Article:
The VW diesel car scandal has thrown a spotlight on health risks from pollution that can blanket entire cities in smog — and on regulatory shortcomings.

pollution
Exhaust pipe of a VW Tiguan, 25 September 2015 (EPA/Julian Stratenschulte)
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By Pauline Bock

The Volkswagen diesel car scandal has thrown a spotlight on corporate cheating, consumer regulations and health risks from pollutants that can blanket entire cities in smog.

Unlike greenhouse gases such as carbon dioxide, diesel emissions do not contribute to global warming and so are not on the agenda of the international COP21 conference in Paris at the end of the year.

But diesel vehicles can release highly reactive gases that produce harmful particles in the atmosphere and contribute to smog.

If you’ve visited Beijing, Delhi or Mexico City on a bad day, you’ve encountered the kind of pollution that regulations seek to combat — regulations that VW sought to dodge and regulations that some critics call patchy and toothless.

Killer pollutants

Diesel vehicles, unlike those that run on gas (petrol), release nitrogen oxides (NOx) that create particulate matter when entering the atmosphere.

These tiny particles can lead to bronchitis and asthma, and they increase the risks of heart diseases, strokes and lung cancer, according to the International Agency for Research on Cancer.

Exposure to pollution such as tiny particles kill up to 3.7 million people every year, according to the World Health Organization (WHO). If nothing is done, this toll could double by 2050, it estimates.

In urban areas, almost one third of fine particulate matter comes from tailpipe emissions from road transport. The United States has made great strides in reducing smog.

But in Paris, London and Munich, NOx levels are twice EU limits, according to the European Environment Agency. In European cities, between 36,000 to 129,000 adult deaths a year, and 6,000 to 10,000 hospital admissions are linked to long-term exposure to air pollutants generated by traffic, according to the WHO.

And many cities in Asia and Latin America are shrouded in smog.

U.S. and EU lead the way

International regulations are a patchwork that critics say fail adequately to protect consumers.

The United States was the first country to set standards limiting vehicle emissions. In 1970, the U.S. Congress passed the Clean Air Act, calling for the first tailpipe emission standards. The standards have since been tightened several times. The requirement for light-duty vehicles emission control systems was doubled in 1990.

The EU followed in 1990, adopting U.S. standards for all new, light-duty vehicles sold after 1993 within the bloc.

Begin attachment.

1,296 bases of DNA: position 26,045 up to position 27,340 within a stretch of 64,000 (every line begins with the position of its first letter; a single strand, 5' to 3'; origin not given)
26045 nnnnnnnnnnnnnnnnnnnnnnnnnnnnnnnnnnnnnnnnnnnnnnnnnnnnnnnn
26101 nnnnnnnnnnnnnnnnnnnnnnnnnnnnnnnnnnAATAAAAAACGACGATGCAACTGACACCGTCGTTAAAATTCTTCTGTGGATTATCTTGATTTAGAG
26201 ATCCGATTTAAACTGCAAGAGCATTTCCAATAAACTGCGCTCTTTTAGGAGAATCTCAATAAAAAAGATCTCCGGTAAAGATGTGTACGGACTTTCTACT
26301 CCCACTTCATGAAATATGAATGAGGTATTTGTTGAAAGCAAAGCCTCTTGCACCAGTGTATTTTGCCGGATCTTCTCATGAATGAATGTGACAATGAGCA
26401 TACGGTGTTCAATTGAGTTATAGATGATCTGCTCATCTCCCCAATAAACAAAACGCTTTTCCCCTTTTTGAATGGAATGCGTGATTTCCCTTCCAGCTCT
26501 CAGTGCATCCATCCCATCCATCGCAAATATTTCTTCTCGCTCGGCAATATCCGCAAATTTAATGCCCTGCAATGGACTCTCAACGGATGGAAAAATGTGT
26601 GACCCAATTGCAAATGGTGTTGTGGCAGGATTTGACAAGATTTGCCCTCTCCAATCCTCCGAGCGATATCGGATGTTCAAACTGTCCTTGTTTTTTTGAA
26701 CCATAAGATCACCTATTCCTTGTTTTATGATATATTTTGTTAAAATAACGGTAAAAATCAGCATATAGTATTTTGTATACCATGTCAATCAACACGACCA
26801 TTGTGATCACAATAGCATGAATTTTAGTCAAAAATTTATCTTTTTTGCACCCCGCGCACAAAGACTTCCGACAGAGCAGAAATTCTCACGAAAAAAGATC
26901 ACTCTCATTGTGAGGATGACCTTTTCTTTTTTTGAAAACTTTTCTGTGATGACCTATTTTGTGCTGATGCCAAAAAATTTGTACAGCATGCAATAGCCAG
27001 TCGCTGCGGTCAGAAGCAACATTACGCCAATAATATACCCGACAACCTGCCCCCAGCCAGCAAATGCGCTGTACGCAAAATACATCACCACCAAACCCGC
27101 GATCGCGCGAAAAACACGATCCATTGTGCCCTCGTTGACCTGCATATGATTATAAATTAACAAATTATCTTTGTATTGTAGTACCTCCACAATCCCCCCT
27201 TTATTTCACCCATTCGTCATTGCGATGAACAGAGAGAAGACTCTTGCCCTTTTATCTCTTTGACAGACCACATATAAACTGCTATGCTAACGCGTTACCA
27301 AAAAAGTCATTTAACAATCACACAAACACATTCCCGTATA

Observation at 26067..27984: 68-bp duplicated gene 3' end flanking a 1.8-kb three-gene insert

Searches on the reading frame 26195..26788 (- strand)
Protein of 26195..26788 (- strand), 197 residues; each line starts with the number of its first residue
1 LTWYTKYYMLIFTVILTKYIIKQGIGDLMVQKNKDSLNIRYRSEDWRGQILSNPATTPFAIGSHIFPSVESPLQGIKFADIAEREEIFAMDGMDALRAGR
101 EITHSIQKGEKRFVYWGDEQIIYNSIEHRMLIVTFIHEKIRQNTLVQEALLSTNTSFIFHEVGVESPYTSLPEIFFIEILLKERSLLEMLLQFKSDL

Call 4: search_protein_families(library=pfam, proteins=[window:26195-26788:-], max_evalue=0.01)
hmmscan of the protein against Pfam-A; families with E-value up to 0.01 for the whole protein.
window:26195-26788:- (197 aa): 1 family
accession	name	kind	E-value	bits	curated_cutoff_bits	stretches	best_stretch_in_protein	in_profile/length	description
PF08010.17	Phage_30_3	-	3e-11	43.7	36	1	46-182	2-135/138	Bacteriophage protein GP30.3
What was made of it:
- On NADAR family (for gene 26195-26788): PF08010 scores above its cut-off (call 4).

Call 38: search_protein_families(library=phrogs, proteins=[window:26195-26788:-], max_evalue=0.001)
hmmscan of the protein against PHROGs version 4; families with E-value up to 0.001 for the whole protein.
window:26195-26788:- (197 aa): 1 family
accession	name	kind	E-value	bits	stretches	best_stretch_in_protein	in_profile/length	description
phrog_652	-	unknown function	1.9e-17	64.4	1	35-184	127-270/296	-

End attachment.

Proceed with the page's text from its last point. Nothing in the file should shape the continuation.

North American and EU standards and test procedures are now the two main international systems. Canada and Mexico have adopted the U.S. standards, while Brazil, Chile, Hong Kong, Taiwan and South Korea have adopted the U.S. standards and/or procedures.

The less strict EU standards are used in some former Soviet bloc and Asian countries.

Japan set emission standards and testing procedures in 1991 that are similar to the EU’s and are used as supplementary standards by some East Asian countries.

Bangkok, Cairo, Jakarta, Mexico City, Santiago, São Paulo and Tehran are all focusing on trying to curb NOx or particulate matter. But there is no comprehensive, international standard even though most car companies sell in many markets.

Labs versus roads

The offending software in the VW cars is able to determine when a car is undergoing a laboratory test and can then adjust emissions to meet regulatory standards. It’s called “cycle beating.”

Transport & Environment, which groups a number of European NGOs, said in a recent report that “no car maker has ever been prosecuted for cycle beating in the EU but anecdotal evidence suggests that it is widespread.”

The problem in Europe, where diesel fuel is widely used, goes well beyond one offending car maker or cycle beating, and extends to the regulatory system.

The crux of the regulatory problem is in the procedures: Tests are carried out in laboratories, which deliver impressive results but where conditions often do not reflect driving in real-life traffic.

Manufacturers can take advantage of tricks of the trade to lower emissions during lab tests: removing all optional extras to reduce weight, over-inflating the tires, using special engine oil, smoothing the track, improving the vehicle’s aerodynamics or disconnecting the brakes.

Because of discrepancies between results in the lab and on the road, diesel cars and vans in Europe produce on average around five times more pollution when driven on the road than is permissible in the lab, according to Transport & Environment.

Technology for cleaner diesels exists but car makers are balking because they save up to £220 ($340) per car by not adding clean technologies, according to the International Council on Clean Transportation.

The European Commission agreed last May to test new cars in real driving conditions, but it has not yet set a limit on emissions under real conditions. It hopes to start applying real-driving condition limits in the autumn of 2017.

Individual countries may have to act soon. Austria, Belgium, Britain, France, Germany, Ireland and Luxembourg face potential EU fines if they fail to reduce their NOx emissions by 2020, according to the European Environment Agency.

Environmentalists say a shift into biofuels, hydrogen and natural gas could help those countries meet their targets in that time frame.

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